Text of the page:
The vegetation landscape of the upper-Mediterranean floor
The characteristics of the earth substrate, the summer drought, low temperatures of winter make it impossible for the vegetation survival at the volcano summit area.
However, its colonization, albeit conditioned by the peculiar environmental conditions that occur with particular selectivity only at such altitude, allows a higher claim to specialized entities of pioneer life in dry places.
This altitudinal belt, placed between the boundaries of the forest vegetation and the 2,200 m, is indeed, for the typical vegetation of thorny pulvini, the most significant and expressive landscape of the upper-mountain portion of Etna.
The Holy Thorn or Astragalus (Astragalus siculus) gives the dominant note to this particular environment of xerophytic thorny appearance that changes radically at the change of altitude, and at the exposure and the nature of the substrate.
Found in more or less compact or homogeneous formations, so as to form a real band of vegetation, the Astragaleto can come in many forms.
It is a singular entity, even for the landscape and contorted dwarf shrubs appearance, is characterized by the presence of some little fanerofite as Barberry (Berberis aetnensis) and the Southern Juniper (uniperus bemispbaerica).
Other aspects of Astragaleto are those with shrub vegetation of Genista aetnensis, or others where the Astragaleto comes into contact with beech, birch and pine.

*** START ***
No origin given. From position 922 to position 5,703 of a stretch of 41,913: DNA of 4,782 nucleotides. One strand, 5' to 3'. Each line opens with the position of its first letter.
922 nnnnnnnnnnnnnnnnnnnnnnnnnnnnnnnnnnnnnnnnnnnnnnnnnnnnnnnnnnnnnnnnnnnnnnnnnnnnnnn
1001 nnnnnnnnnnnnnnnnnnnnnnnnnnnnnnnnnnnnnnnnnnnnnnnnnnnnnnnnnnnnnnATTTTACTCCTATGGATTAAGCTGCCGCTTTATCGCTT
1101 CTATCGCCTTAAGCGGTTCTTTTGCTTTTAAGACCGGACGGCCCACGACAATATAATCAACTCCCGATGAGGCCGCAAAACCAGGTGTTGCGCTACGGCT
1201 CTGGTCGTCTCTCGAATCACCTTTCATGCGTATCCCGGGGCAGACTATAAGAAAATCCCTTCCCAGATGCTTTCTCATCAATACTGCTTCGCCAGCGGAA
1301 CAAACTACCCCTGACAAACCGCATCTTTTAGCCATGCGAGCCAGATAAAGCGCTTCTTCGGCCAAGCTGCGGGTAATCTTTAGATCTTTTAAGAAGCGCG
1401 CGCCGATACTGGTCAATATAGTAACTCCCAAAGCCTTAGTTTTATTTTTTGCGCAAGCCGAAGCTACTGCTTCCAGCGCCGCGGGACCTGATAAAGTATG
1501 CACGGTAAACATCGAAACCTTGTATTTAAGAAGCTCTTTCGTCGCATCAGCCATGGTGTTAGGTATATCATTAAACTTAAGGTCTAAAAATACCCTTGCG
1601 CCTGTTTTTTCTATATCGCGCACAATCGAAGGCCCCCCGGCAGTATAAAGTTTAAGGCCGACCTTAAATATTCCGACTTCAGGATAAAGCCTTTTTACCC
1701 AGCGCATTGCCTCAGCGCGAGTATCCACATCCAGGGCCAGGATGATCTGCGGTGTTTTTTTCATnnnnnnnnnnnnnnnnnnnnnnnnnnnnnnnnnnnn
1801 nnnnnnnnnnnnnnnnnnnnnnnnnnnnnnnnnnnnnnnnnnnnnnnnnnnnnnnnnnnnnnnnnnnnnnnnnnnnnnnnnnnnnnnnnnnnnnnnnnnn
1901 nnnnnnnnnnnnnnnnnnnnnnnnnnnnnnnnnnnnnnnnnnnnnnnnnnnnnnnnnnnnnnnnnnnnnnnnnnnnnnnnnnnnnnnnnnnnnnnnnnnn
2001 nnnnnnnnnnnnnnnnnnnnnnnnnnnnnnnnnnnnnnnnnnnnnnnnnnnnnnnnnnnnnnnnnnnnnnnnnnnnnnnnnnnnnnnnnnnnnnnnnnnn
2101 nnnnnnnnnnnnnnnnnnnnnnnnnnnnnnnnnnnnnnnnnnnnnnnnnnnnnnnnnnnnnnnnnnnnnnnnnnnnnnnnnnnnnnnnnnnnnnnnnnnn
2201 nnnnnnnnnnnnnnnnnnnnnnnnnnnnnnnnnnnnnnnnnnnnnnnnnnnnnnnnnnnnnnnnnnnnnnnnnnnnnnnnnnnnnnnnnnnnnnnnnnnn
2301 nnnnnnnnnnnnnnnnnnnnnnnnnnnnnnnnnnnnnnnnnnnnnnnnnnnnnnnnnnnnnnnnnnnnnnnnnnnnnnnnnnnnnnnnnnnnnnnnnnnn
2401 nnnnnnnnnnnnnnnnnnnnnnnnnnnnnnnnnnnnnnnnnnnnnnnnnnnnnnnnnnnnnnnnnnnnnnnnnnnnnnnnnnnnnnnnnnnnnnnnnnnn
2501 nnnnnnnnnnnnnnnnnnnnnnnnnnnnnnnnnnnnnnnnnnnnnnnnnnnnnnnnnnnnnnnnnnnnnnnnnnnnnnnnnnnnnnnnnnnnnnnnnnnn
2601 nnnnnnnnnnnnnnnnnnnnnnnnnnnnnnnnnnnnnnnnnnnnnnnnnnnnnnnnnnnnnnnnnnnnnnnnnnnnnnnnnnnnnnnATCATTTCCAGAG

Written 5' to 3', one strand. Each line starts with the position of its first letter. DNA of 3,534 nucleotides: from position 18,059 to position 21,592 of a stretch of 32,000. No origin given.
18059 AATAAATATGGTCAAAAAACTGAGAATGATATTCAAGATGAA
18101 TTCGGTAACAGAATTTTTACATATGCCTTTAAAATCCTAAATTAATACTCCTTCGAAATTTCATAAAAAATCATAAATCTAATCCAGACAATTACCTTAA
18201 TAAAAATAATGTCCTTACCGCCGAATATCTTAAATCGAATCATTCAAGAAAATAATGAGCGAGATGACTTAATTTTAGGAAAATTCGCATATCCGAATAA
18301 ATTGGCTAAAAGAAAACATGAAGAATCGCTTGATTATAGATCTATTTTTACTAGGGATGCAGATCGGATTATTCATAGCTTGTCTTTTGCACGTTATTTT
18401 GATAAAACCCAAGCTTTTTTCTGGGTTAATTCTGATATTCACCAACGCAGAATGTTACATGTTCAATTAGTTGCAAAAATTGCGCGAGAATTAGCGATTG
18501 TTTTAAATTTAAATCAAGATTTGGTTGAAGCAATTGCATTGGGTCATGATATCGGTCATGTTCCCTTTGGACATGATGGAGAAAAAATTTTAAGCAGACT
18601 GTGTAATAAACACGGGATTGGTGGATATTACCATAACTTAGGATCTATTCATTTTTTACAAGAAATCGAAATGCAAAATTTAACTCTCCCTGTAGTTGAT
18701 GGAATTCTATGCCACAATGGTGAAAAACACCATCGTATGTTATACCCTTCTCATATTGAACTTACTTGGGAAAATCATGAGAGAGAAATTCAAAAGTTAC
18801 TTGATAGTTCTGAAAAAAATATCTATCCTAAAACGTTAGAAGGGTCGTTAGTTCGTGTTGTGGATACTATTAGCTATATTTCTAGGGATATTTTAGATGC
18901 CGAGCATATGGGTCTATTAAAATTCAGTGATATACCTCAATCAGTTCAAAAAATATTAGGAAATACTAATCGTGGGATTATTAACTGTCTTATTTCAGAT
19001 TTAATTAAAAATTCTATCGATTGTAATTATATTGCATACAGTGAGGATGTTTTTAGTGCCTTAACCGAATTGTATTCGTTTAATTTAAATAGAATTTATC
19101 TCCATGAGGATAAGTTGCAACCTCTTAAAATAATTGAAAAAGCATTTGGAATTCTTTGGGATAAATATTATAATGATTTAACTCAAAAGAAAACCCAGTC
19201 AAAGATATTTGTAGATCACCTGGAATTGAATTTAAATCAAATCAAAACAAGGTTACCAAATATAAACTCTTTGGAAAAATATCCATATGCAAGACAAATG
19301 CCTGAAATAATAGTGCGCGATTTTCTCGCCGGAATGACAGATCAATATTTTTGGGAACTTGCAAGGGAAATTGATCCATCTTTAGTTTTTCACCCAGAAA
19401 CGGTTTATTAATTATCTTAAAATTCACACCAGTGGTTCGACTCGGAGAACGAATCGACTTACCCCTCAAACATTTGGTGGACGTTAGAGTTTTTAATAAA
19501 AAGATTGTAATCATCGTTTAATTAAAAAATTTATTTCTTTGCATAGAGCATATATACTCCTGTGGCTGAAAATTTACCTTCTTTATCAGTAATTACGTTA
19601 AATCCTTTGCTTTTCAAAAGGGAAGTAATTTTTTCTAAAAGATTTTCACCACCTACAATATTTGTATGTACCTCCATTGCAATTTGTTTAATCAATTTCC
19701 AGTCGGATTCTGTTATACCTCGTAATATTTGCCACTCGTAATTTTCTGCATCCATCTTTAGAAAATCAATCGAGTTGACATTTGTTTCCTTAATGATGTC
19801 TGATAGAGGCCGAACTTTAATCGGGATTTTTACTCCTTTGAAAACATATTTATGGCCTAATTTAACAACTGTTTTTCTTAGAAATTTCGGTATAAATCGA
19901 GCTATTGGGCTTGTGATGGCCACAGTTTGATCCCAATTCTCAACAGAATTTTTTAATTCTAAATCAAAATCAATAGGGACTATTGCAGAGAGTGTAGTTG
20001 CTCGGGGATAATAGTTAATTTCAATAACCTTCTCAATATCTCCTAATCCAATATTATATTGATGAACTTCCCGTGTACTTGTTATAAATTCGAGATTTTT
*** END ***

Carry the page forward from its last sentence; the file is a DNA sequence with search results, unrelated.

The Astragaleto flora, even in its smaller variants, is quite poor but rich in endemic species, this is, species that live only on the slopes of Etna and they are different from species most widely distributed elsewhere.
Etna, endemic species are little more than ten and for the most part only found in this plane of vegetation, some also find refuge among the dense pulvini of the Astragalo.
Frequently between the beautiful pink flowers of the Holy Thorn mix the colorful flowers of the Etna Viola (Viola aetnensis) or the candied flowers of the Cerastio minor (Cerastium minus).
Elsewhere, among the sand and lapilli, outstands the characteristic bearings of Saponaria (Saponaria sicula), with its elegant wreath of pink flowers or red clumps of Romice Etna (Rumex aetnensis).
Above 2400 m, reaching about 3,000 m, only the populations of increasingly sparse Romice Etna, Etna and Senecio Scleranthzis vulcanicus survive resisting the extreme winter cold and summer drought.
Plants sometimes twisted and shaped by wind and snow, scattered clumps in a desert of ash and lapilli, ghostly skeletons of poplars and birches destroyed by lava, valleys, rugged, almost inaccessible, sounds and rumblings from the deep unknown, intense scents from the great flowering of a long spring.
In a few places and in the short span of a modest climb, we can grasp and bring together so many feelings so many and surprising aspects of the plant world, in a gradual and harmonious alternation of landscape sequences and natural interest.
Our Etna is all this, not only the spectacle of fire sometimes destructive, but a harmony of color and ever-changing landscapes, the charm of nature in progress, thrill of sites serene and far from the noise of the city.
It is an open book on the immutable history of nature.
In this book, with humility and a new interest, by outlawing purely personal interests or glory, we can still learn and to teach reading.
We will discover wonderful pages always prevailing, we will learn to appreciate and avoid contaminating them.